Opened 3 years ago

Closed 3 years ago

Last modified 3 years ago

#13330 closed enhancement (fixed)

bubblewrap-0.4.1

Reported by: Bruce Dubbs Owned by: Douglas R. Reno
Priority: high Milestone: 10.0
Component: BOOK Version: SVN
Severity: normal Keywords:
Cc:

Description

New point version.

Change History (5)

comment:1 by Douglas R. Reno, 3 years ago

Owner: changed from blfs-book to Douglas R. Reno
Status: newassigned

comment:2 by Douglas R. Reno, 3 years ago

Priority: normalhigh

Release Notes

This release fixes a privilege escalation bug pointed out by Stephen Röttger, where in some setups
bubblewrap can be used to gain root permissions. Only version 0.4.0 is vulnerable, and only
if installed setuid while at the same time the kernel supports unprivileged user namespaces.
More details in the advisory here:

GHSA-j2qp-rvxj-43vj

Additionally there are some minor changes:

    Always clear the capability bounding set (cosmetic issue)
    Make the tests work with libcap >= 2.29
    Properly report child exit status in some cases

Alexander Larsson (9):
Ensure we're always clearing the cap bounding set
Don't rely on geteuid() to know when to switch back from setuid root
Don't support --userns2 in setuid mode
drop_privs: More explicit argument name

Christian Kastner (1):
tests: Update output patterns for libcap >= 2.29

Jean-Baptiste BESNARD (1):
retcode: fix return code with syncfd and no event_fd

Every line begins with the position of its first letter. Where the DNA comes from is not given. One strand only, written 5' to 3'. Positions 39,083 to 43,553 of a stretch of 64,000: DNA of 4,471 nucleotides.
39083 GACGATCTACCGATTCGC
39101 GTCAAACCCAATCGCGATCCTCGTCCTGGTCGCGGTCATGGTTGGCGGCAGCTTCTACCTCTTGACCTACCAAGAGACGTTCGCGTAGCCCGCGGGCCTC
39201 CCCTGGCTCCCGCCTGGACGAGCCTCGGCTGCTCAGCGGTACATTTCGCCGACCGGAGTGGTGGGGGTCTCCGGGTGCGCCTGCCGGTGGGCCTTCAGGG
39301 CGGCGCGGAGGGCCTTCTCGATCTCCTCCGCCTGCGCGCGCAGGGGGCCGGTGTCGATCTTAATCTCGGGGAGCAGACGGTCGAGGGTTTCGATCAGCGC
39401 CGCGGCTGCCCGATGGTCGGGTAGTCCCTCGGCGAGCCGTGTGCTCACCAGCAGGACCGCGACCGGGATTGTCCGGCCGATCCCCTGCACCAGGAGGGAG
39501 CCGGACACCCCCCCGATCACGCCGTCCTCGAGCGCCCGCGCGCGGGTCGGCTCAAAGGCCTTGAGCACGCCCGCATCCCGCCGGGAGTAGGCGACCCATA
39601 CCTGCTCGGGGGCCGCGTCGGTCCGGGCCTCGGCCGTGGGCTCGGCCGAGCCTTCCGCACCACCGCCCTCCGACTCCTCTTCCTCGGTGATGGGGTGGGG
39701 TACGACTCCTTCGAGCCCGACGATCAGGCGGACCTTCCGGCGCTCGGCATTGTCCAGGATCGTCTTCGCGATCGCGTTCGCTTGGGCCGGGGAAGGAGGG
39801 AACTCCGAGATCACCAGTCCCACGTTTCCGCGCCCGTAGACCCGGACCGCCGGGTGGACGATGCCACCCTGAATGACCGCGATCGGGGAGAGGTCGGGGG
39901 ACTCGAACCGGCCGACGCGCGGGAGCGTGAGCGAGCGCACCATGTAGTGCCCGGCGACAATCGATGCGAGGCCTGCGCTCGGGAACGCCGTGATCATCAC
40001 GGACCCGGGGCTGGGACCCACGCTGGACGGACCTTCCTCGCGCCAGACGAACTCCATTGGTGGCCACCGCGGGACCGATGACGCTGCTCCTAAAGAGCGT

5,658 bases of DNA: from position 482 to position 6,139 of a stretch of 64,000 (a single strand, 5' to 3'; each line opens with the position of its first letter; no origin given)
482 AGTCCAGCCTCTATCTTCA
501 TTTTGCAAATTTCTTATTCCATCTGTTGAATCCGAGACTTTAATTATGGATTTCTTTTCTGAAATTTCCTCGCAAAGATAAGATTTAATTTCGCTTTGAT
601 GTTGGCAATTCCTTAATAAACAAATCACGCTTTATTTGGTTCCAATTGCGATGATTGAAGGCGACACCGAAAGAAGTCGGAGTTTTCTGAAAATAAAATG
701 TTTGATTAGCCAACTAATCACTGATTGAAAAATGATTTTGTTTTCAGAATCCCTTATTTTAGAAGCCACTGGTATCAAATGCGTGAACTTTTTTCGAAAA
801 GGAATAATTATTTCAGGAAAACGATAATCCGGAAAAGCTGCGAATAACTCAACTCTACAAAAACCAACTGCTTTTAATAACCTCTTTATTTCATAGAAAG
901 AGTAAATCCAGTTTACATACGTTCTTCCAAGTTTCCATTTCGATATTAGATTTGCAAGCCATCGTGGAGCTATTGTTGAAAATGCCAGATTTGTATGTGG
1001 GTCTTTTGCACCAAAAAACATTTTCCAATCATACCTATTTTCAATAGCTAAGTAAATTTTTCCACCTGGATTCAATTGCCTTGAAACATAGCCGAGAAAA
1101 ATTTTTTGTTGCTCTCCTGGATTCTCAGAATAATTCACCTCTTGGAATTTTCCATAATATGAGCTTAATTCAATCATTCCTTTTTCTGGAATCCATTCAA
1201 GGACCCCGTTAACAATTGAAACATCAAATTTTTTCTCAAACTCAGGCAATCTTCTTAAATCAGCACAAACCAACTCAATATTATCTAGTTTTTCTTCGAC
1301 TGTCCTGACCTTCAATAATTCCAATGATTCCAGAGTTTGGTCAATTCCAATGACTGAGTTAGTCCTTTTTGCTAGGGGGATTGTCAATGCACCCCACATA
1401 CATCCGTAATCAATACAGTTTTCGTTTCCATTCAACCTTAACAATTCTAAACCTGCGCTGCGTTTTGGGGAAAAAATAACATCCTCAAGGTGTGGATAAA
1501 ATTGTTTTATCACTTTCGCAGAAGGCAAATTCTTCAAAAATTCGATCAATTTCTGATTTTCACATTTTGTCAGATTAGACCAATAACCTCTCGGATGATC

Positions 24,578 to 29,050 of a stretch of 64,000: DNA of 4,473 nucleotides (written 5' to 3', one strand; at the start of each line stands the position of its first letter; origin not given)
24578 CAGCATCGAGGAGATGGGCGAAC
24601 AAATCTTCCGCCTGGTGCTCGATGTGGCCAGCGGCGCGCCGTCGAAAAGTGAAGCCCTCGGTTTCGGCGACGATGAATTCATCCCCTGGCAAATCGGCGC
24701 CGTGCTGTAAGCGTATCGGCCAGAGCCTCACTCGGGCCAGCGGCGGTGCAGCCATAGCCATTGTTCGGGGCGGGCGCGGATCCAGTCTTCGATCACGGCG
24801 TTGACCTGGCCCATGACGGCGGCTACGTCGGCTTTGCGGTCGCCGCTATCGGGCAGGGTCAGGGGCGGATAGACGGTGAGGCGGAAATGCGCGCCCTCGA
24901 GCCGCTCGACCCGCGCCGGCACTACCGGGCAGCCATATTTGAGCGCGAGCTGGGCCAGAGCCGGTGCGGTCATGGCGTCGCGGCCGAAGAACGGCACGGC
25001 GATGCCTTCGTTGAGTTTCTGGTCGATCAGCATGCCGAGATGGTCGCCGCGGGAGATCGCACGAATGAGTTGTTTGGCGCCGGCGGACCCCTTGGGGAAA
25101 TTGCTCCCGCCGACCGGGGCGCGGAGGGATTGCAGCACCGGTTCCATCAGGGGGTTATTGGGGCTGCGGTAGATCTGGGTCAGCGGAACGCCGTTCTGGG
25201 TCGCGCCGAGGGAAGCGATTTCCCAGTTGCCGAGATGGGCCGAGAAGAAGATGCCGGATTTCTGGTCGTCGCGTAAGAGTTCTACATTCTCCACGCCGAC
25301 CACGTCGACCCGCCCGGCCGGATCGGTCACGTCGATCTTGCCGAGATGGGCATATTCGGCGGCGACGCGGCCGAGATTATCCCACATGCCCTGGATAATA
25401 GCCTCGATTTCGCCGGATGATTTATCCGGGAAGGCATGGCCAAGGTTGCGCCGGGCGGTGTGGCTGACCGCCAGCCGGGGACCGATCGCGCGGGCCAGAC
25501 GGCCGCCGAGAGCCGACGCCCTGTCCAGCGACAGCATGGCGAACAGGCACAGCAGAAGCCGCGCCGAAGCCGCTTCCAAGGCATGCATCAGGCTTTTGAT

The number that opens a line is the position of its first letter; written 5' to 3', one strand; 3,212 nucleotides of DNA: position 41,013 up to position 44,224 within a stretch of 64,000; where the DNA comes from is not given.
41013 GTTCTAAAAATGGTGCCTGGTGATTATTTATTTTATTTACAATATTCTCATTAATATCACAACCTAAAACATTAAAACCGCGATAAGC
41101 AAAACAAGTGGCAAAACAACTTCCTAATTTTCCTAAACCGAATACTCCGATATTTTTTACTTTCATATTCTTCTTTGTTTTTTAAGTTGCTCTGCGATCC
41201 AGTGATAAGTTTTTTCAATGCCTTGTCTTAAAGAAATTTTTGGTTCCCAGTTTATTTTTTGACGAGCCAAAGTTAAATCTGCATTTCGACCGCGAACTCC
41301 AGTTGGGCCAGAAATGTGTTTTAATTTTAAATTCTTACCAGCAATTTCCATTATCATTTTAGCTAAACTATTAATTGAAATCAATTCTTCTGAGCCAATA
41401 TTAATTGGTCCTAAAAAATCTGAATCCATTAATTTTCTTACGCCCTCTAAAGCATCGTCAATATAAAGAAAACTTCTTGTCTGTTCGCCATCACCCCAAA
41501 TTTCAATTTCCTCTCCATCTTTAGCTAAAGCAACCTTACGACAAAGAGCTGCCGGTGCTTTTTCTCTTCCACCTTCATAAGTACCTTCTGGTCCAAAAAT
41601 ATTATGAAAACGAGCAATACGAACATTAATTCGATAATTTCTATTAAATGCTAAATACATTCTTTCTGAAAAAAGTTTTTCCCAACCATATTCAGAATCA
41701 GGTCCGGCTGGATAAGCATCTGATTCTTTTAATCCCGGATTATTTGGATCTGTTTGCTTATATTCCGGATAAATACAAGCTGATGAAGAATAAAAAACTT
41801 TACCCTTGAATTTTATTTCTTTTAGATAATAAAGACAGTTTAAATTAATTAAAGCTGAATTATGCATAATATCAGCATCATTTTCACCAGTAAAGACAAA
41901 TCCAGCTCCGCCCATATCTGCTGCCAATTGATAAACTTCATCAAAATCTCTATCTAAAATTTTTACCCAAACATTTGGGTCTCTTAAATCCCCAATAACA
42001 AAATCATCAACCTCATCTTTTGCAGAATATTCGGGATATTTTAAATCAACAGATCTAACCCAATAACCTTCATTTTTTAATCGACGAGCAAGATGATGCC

TomSweeneyRedHat (1):
Add Code of Conduct

Security Advisory


Severity
    high

Packages

    bwrap 

Affected versions
    0.4.0 (setuid mode) 

Patched versions
    0.4.1 

CVE identifier
    CVE-2020-5291 

Impact

If bubblewrap is installed in setuid mode and the kernel supports unprivileged user namespaces, then the bwrap --userns2 option can be used to make the setuid process keep running as root while being traceable. This can in turn be used to gain root permissions.

Note that this only affects the combination of bubblewrap in setuid mode (which is typically used when unprivileged user namespaces are not supported) and the support of unprivileged user namespaces.
Known to be affected are:

    Debian testing/unstable, if unprivileged user namespaces enabled (not default)
    Debian buster-backports, if unprivileged user namespaces enabled (not default)
    Arch if using linux-hardened, if unprivileged user namespaces enabled (not default)
    Centos 7 flatpak COPR, if unprivileged user namespaces enabled (not default)

Patches

This has been fixed in the 0.4.1 release, and all affected users should update.
Workarounds

Kernels after 4.9 supports limiting unprivileged user namespaces by setting /proc/sys/user/max_user_namespaces to 0. In fact, some systems, such as RHEL7 set this by default. This setting mitigates the vulnerability.

Some patched kernels, such as the linux package in Debian and the linux-hardened package in Arch Linux, support disabling unprivileged creation of user namespaces by setting /proc/sys/kernel/unprivileged_userns_clone to 0. This is done by default in some distributions such as Debian, and also mitigates the vulnerability.

comment:3 by Douglas R. Reno, 3 years ago

Resolution: fixed
Status: assignedclosed

Fixed at r22927

comment:4 by Bruce Dubbs, 3 years ago

Milestone: 9.210,0

Milestone renamed

comment:5 by Bruce Dubbs, 3 years ago

Milestone: 10,010.0

Milestone renamed

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